Military sexual trauma and military sexual violence are the hidden dangers that many women in the United States military face every day while working in an environment that protects male entitlement with the ability to simply sign away a conviction. Today, the Senate opened its first hearings into military sexual violence in over a decade.
Military sexual assault claims at least 19,000 victims per year, and that estimate comes from 2011. This amounts to more than fifty per day. While the focus is largely on women who have been sexually assaulted in the military, it should be noted that military sexual assault also hits men. Allegations surfaced of sexual misconduct and even sexual assault against Eric Massa, a former Naval officer and then-US Representative, while in office. During the scandal evidence surfaced that Massa had assaulted his fellow male sailors.
In her opening statement, subcommittee chair Senator Kirsten Gillibrand of New York stated “The issue of sexual violence in the military is not new. And it has been allowed to go on in the shadows for far too long. We need to take a close look at our military justice system, and we need to be asking the hard questions, with all options on the table, including moving this issue outside of the chain of command, so we can get closer to a true zero-tolerance reality in the Armed Forces. The case we have all read about at Aviano Air Base is shocking, and the outcome should compel all of us to take the necessary action to ensure that justice is swift and certain, not rare and fleeting.”
During her testimony, former Marine Captain Anu Bhagwati, the executive director of the Service Women’s Action Network, stated:
Military sexual violence is a personal issue for me. During my five years as a Marine officer, I experienced daily discrimination and sexual harassment. I was exposed to a culture rife with sexism, rape jokes, pornography, and widespread commercial sexual exploitation of women and girls in the United States and overseas.
My experiences came to a head while I was stationed at the School of Infantry at Camp LeJeune, North Carolina from 2002 – 2004, where I witnessed reports of rape, sexual assault and sexual harassment swept under the rug by a handful of field grade officers. Perpetrators were promoted or transferred to other units without punishment, while victims were accused of lying or exaggerating their claims in order to “ruin men’s reputations.”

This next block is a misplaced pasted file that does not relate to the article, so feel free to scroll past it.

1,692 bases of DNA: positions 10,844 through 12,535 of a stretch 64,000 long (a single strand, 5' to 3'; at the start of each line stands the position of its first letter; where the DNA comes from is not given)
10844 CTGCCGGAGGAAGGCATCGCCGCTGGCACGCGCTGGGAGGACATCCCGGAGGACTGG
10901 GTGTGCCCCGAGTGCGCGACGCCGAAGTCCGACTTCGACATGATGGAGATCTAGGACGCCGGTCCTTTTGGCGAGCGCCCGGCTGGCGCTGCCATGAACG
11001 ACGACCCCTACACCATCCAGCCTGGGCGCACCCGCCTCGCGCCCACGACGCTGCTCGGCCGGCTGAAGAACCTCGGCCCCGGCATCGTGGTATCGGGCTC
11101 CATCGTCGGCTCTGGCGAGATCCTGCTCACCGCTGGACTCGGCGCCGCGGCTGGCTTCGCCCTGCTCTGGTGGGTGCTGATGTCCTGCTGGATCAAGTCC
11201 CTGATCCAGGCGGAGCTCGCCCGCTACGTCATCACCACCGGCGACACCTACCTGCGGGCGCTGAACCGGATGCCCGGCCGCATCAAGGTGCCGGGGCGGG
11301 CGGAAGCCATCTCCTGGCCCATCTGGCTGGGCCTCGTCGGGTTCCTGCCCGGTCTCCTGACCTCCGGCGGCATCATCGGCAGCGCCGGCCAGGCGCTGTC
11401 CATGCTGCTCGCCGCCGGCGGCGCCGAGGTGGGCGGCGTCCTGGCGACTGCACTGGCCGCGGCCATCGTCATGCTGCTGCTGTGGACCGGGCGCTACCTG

As a Company Commander at the School of Infantry, I ultimately chose to sacrifice my military career to file an equal opportunity investigation against an offending officer. I was given a gag
order by my commanding officer, got a military protection order against the officer in question, lived in fear of retaliation and violence from both the offender and my chain of command, and watched in horror as the offender was not only promoted but also given command of my Company.
Many of the women who were impacted by these incidents chose not to re-enlist. I left by the skin of my teeth. However, all of the officers who were complicit in covering up these incidents have since retired or are still serving on active duty.
I was devastated, because I loved the Marines.
Rebekha Havirlla gave a first hand account of what happened to her while working in one of the most dangerous fields within the military out there. She said, in part:
My deployment brought more than just the stress of occupational hazards. During my tour, one of my team leaders continuously sexually harassed me and was sexually abusive towards me. This behavior caused me so much anxiety that I ended up self-referring to mental health and on medication to manage not just the stress of my deployment, but also the stress of having to live with an abusive leader and co-worker. One week before my unit was scheduled to return back to the United States, I was raped by another service member that had worked with our team. Initially, I chose not to do a report of any kind because I had no faith in my chain of command as my first sergeant previously had sexual harassment accusations against him and the unit climate
was extremely sexist and hostile in nature towards women. After disclosing my rape to a few close friends, I ended up filing a restricted report sixty days before I left active duty against both my rapist and my team leader, but had no intentions of ever doing a formal investigation.
I began a job as a contractor and entered the Reserves at Fort Leonard Wood, MO and tried to start a different life for myself. Reintegration was challenging and I had few support systems to rely on. I struggled with depression and the effects of Post-Traumatic Stress. Approximately a year after separating from active duty, I was on orders for job training and during that time I ran into my rapist in a post store. He recognized me and told me that he was stationed on the same installation. I was so re-traumatized from the unexpectedness of seeing him that I removed myself from training and immediately sought out assistance from an Army chaplain who told me among other things, that the rape was god’s will and that go d was trying to get my attention so that I would go back to church. Again, I did not file an unrestricted report against my rapist.